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The Widow Lerouge   By: (1832-1873)

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The Widow Lerouge by Emile Gaboriau is a compelling crime novel that captivated me from beginning to end. Set in 19th-century France, the story follows the investigation of a mysterious murder that takes place in a small village.

One of the elements that stood out to me was Gaboriau's skillful portrayal of the characters. The protagonist, detective Lecoq, is a brilliant and dedicated investigator who is determined to uncover the truth behind the crime. His tenacity and attention to detail make him a fascinating character to follow throughout the narrative. Additionally, the supporting characters are well-developed and add layers to the story, making it feel even more intricate and believable.

The plot itself is intricately woven, filled with unexpected twists and turns. Gaboriau masterfully creates suspense, keeping the reader guessing until the very end. As Lecoq delves deeper into the case, he uncovers shocking secrets and uncanny connections that add complexity to the investigation. The pacing is just right, with the tension building gradually and culminating in a satisfying conclusion.

Another notable aspect of the novel is Gaboriau's rich description of the setting. The author's vivid descriptions transport the reader to 19th-century France, immersing them in the atmosphere of the era. From the quaint village to the bustling city of Paris, each location feels alive and essential to the narrative.

However, one aspect that could be improved upon is the occasional overly descriptive passages, which could slow down the pace of the story. While these descriptions add depth to the setting and characters, there were moments when they felt slightly excessive and unnecessary.

In conclusion, The Widow Lerouge is a compelling crime novel that offers a thrilling narrative, well-crafted characters, and a richly depicted setting. Gaboriau's writing style keeps the reader engaged from start to finish, making it a perfect choice for fans of detective fiction and historical mysteries. I highly recommend this book to anyone looking for an enthralling and satisfying read.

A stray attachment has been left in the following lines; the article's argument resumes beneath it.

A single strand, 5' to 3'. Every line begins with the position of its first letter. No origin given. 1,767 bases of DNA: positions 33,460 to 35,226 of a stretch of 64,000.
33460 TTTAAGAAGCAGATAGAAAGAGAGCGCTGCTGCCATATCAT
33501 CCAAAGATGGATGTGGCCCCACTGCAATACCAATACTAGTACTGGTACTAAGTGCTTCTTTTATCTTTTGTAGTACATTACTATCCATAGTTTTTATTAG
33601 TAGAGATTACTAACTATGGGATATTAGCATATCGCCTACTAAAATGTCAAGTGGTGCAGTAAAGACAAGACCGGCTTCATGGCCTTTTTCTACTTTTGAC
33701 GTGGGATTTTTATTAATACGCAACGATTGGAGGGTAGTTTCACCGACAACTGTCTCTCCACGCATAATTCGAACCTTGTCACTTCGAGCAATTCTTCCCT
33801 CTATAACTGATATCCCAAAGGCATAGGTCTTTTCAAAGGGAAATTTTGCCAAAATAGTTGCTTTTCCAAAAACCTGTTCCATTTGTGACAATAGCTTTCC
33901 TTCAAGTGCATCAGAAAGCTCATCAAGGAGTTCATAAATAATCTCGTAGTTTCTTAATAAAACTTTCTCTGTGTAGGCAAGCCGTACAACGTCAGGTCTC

First Page:


By Emile Gaboriau


On Thursday, the 6th of March, 1862, two days after Shrove Tuesday, five women belonging to the village of La Jonchere presented themselves at the police station at Bougival.

They stated that for two days past no one had seen the Widow Lerouge, one of their neighbours, who lived by herself in an isolated cottage. They had several times knocked at the door, but all in vain. The window shutters as well as the door were closed; and it was impossible to obtain even a glimpse of the interior.

This silence, this sudden disappearance alarmed them. Apprehensive of a crime, or at least of an accident, they requested the interference of the police to satisfy their doubts by forcing the door and entering the house.

Bougival is a pleasant riverside village, peopled on Sundays by crowds of boating parties. Trifling offences are frequently heard of in its neighbourhood, but crimes are rare.

The commissary of police at first refused to listen to the women, but their importunities so fatigued him that he at length acceded to their request. He sent for the corporal of gendarmes, with two of his men, called into requisition the services of a locksmith, and, thus accompanied, followed the neighbours of the Widow Lerouge.

La Jonchere owes some celebrity to the inventor of the sliding railway, who for some years past has, with more enterprise than profit, made public trials of his system in the immediate neighbourhood... Continue reading book >>

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